Wisconsin Native Ferns

Underrated and underutilized perennials, Wisconsin native ferns are staples in part-to-full shade landscapes. We commonly tout ferns for their ability to give any landscape setting a “woodsy” feel. The easily recognizable foliage offers shade environments a unique level of texture. These Wisconsin native perennials are commonly found in the understory of our woodland environments around Wisconsin.

Common Native Ferns Grown at Johnson’s Nursery

  • Osmunda cinnamomea

    Mat.Height: 3-5 feet

    Native: Yes

    Light: Partial Shade

    Flower: No flower, reproduces by spores

    Bloom: Small sporangia split open to release spores in the summer

  • Onoclea sensibilis

    Mat.Height: 1-2 feet

    Native: Yes

    Light: Partial Shade to Full Shade

    Flower: No flower, reproduces by spores

    Bloom: Releases spores summer to fall

  • Matteuccia struthiopteris

    Mat.Height: 2-4 feet

    Native: Yes

    Light: Full Sun to Full Shade

    Flower: No flower, reproduces by spores

    Bloom: Spores released from sporangia in Summer

  • Athyrium filix-femina

    Mat.Height: 2-3 feet

    Native: Yes

    Light: Partial Shade

    Flower: Not a flowering plant, reproduces by spores

    Bloom: Spores usually released late Summer to Fall

  • Adiantum pedatum

    Mat.Height: 1-2 feet

    Native: Yes

    Light: Partial Shade to Full Shade

    Flower: No flower, reproduces by spores

    Bloom: Spores are released throughout the Summer or Fall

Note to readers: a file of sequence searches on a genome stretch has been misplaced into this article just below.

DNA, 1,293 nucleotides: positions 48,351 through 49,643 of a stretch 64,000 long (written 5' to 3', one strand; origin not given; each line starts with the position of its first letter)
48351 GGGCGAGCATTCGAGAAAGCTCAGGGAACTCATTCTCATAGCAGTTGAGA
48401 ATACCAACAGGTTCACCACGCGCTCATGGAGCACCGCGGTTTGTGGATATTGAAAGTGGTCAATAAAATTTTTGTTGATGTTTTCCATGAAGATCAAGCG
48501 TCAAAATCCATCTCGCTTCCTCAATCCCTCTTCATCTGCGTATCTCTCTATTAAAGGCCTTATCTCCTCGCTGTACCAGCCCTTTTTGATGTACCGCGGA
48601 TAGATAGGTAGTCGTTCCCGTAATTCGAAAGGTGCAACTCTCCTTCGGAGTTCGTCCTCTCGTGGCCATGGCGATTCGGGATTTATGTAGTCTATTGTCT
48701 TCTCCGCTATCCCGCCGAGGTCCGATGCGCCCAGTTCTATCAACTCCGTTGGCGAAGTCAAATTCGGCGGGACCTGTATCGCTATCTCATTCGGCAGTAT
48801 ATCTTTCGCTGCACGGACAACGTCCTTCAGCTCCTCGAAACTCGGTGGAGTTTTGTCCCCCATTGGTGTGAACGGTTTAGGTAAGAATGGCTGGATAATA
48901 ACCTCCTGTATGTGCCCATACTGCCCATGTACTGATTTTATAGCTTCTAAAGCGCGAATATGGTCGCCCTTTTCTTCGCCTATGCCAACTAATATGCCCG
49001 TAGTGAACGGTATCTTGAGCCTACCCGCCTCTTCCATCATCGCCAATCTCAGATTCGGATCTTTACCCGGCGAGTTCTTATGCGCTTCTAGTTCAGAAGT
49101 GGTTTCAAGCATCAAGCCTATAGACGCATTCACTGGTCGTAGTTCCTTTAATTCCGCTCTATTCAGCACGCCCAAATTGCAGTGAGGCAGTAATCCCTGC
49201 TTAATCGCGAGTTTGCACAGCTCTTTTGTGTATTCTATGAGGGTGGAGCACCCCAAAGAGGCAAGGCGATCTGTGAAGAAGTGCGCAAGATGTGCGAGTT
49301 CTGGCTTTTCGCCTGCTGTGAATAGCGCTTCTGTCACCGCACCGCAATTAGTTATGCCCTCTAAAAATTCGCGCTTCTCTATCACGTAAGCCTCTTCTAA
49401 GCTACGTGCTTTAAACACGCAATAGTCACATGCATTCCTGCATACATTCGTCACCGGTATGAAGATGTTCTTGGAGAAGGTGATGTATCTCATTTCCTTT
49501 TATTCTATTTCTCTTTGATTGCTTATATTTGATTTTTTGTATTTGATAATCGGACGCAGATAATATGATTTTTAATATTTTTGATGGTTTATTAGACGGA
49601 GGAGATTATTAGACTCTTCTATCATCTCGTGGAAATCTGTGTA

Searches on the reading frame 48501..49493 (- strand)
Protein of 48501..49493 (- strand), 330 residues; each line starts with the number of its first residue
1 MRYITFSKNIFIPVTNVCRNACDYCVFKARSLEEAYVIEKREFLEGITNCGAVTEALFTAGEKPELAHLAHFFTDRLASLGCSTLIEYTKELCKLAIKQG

• Polystichum acrostichoides

    Mat.Height: 1-2.5 feet

    Native: Yes

    Light: Partial Shade to Full Shade

    Flower: No flower, reproduces by spores

    Bloom: Spores released mid-late summer

While they may not possess the ornamental features of a vibrantly-colored flowering perennial, ferns possess a character all their own and provide valuable ecosystem services. Arguably one of our most recognizable woodland plants, the uniquely shaped fern fronds play a part in protecting ground creatures who seek a similar shady, moist habitat. Salamanders, frogs, and lizards rely on this understory plant for shelter from the heat and predators. Birds of all kinds utilize the foliage for nesting material, and the unfurling fronds make a tasty spring snack. And while you can’t see it, ferns help provide shade and moisture to soil microorganisms, keeping our forest soils healthy and diverse.

Wisconsin’s native ferns ask for very little other than being planted in the correct location. In the wrong site, they may develop brown spots, curling fronds, and discoloration. With adequate shade and moisture, ferns are low-maintenance perennials with no fall cleanup work needed. Beyond common cosmetic fungus like white Powdery Mildew, they have no major pests or diseases. The best part is that you can divide them after a few years in spring and spread the love throughout your woodland garden!